one), yt = φyt−1 + εt where εt ∼iid N(0, σ2), the ratio of V ar(ȳ)iid/V ar(ȳ)AR(1) is

proportional to (1 − φ)/(1 + φ) when the sample group is large. Therefore, applying

±3σ control limits on an autocorrelated process will increase the probability of false

alarms (see Figure 2.1). Vasilopoulos and Stamboulis [106] investigated the effect of

autocorrelation on Shewhart charts for an AR(2) process. Alwan [3] provided a measure

of the detrimental effect of autocorrelation given by a general ARMA(p,q) process on

Shewhart individual charts. He demonstrated that the moving-range based control limits

and run rules might suggest numerous searches for nonexist special causes of out-of-

control and distract from understanding the true process.

22

2.1.2.1 Control charts on process residuals

Assume the process observations {yt} are generated from a general stable ARMA

(AutoRegressive Moving Average) time series model, A(B)yt = B(B)εt, where A(B) and

B(B) are some polynomial functions of the backshift operator B defined by Byt = yt−1.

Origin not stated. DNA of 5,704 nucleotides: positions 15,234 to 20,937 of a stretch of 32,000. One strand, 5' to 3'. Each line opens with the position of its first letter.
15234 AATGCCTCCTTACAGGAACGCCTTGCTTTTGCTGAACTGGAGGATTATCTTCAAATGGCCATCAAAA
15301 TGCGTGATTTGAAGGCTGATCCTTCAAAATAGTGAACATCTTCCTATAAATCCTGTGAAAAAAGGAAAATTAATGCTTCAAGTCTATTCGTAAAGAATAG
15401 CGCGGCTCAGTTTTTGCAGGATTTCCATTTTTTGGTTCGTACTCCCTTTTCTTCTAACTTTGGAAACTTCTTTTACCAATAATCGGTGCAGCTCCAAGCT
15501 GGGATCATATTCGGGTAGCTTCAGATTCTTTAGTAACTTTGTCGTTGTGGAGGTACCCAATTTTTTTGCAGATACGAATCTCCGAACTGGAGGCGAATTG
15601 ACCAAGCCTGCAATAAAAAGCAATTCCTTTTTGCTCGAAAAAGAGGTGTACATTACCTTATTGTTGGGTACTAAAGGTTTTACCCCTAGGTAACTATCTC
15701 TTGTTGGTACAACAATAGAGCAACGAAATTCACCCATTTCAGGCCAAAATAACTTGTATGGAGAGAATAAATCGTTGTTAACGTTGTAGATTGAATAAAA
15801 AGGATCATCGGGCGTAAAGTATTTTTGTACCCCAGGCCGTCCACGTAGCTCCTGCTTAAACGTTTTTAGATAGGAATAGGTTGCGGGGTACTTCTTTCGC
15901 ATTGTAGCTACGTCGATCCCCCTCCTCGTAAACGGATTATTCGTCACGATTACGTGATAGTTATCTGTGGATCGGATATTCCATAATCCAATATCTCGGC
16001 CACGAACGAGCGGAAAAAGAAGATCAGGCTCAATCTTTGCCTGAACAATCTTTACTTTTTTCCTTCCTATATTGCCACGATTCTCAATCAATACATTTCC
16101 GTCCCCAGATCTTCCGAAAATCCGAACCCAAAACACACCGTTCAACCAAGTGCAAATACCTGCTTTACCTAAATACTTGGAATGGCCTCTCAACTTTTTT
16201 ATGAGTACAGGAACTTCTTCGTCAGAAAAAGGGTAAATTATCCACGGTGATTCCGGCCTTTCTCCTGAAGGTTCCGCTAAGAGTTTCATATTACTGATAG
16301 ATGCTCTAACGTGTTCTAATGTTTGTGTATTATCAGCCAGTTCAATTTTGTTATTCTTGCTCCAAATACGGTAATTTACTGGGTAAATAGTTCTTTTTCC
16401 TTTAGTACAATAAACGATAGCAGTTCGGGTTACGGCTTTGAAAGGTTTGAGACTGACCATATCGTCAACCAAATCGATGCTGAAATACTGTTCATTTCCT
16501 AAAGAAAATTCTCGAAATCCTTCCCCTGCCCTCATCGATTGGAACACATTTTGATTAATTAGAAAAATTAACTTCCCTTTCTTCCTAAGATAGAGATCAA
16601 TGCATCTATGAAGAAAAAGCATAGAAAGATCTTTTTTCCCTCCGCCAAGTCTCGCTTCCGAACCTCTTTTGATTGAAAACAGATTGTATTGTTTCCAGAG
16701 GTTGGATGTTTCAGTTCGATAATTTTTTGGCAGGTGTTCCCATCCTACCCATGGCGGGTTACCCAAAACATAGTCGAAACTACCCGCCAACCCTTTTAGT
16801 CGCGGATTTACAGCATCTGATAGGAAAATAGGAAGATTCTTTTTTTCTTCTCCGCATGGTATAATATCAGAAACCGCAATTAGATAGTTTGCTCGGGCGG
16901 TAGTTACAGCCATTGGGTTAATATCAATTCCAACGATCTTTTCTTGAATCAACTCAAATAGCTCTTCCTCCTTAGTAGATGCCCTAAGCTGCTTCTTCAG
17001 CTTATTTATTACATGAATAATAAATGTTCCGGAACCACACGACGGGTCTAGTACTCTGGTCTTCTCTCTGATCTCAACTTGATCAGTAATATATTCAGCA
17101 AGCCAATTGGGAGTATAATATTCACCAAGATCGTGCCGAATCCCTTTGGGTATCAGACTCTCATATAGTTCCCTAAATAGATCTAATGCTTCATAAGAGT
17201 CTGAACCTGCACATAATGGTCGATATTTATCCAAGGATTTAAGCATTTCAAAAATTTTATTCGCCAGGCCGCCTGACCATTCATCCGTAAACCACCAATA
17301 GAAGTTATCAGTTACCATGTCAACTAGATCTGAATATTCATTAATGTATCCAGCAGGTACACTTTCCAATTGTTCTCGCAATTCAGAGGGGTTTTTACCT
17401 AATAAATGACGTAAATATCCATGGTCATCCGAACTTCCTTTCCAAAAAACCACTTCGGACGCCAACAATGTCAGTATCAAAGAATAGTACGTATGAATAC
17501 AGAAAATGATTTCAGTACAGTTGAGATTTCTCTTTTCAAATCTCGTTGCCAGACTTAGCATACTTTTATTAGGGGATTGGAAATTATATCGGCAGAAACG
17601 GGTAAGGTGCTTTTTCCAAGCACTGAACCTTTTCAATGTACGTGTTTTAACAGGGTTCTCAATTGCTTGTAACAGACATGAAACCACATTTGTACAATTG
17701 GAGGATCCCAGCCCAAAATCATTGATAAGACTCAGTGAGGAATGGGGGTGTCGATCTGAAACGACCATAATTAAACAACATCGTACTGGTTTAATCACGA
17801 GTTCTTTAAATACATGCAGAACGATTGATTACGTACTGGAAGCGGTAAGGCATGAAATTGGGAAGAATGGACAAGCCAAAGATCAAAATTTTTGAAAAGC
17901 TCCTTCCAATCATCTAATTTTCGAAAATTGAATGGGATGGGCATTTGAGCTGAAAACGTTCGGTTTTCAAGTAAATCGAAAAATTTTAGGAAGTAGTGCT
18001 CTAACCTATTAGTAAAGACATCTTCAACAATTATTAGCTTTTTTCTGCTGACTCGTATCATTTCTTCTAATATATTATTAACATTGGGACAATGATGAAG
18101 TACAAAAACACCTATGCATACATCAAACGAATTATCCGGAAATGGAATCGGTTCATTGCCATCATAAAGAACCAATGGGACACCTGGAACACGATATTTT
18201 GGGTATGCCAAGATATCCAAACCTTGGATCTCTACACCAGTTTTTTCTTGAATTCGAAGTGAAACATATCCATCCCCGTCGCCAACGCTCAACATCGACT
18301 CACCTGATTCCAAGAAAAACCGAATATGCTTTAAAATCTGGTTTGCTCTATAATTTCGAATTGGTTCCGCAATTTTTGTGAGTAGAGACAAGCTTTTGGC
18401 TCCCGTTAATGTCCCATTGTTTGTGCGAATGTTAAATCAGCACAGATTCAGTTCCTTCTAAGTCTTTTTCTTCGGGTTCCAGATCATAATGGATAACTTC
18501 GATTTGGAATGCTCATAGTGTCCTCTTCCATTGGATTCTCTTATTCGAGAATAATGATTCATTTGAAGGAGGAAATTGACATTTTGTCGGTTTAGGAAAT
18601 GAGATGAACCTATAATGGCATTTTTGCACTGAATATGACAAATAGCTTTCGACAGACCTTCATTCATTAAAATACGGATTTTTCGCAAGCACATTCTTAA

If the process is invertible, an i.i.d. process of the residuals, i.e., εt = A(B)yt/B(B),

can be obtained. Straightforwardly, a conventional control chart can be applied on such

residuals.

Filtering out the autocorrelation on the original data by an ARMA model and

plotting the process residuals on a Shewhart chart was first proposed by Alwan and

Roberts [4]. They called this chart the Special Cause Chart because it is used to detect

any out-of-control signal triggered by special causes that needs to be removed. They

suggested to use this chart along with a time series plot of the original data.

Montgomery and Mastrangelo [74] proposed to use an IMA(1,1)(Integral Moving

Average) process to model a general nonstationary process so that the EWMA statistic of

the process observations is the next step prediction of the process mean. This prediction

and its 95% confidence intervals serve as the target and control limits for the next

process observation and this chart is called a Moving Center Line EWMA Control Chart.

However, MacGregor [70] and Ryan [85] pointed out that this chart is equivalent to a

residual Shewhart chart after imposing an IMA(1,1) model as the underlining model of

the observations; therefore, it has good performance only when the true model is close

to IMA(1,1).

23

The run-length distributions of residual Shewhart charts were investigated in de-

tail by Wardell, Moskowitz and Plante [110, 109]. They mentioned that when a shift in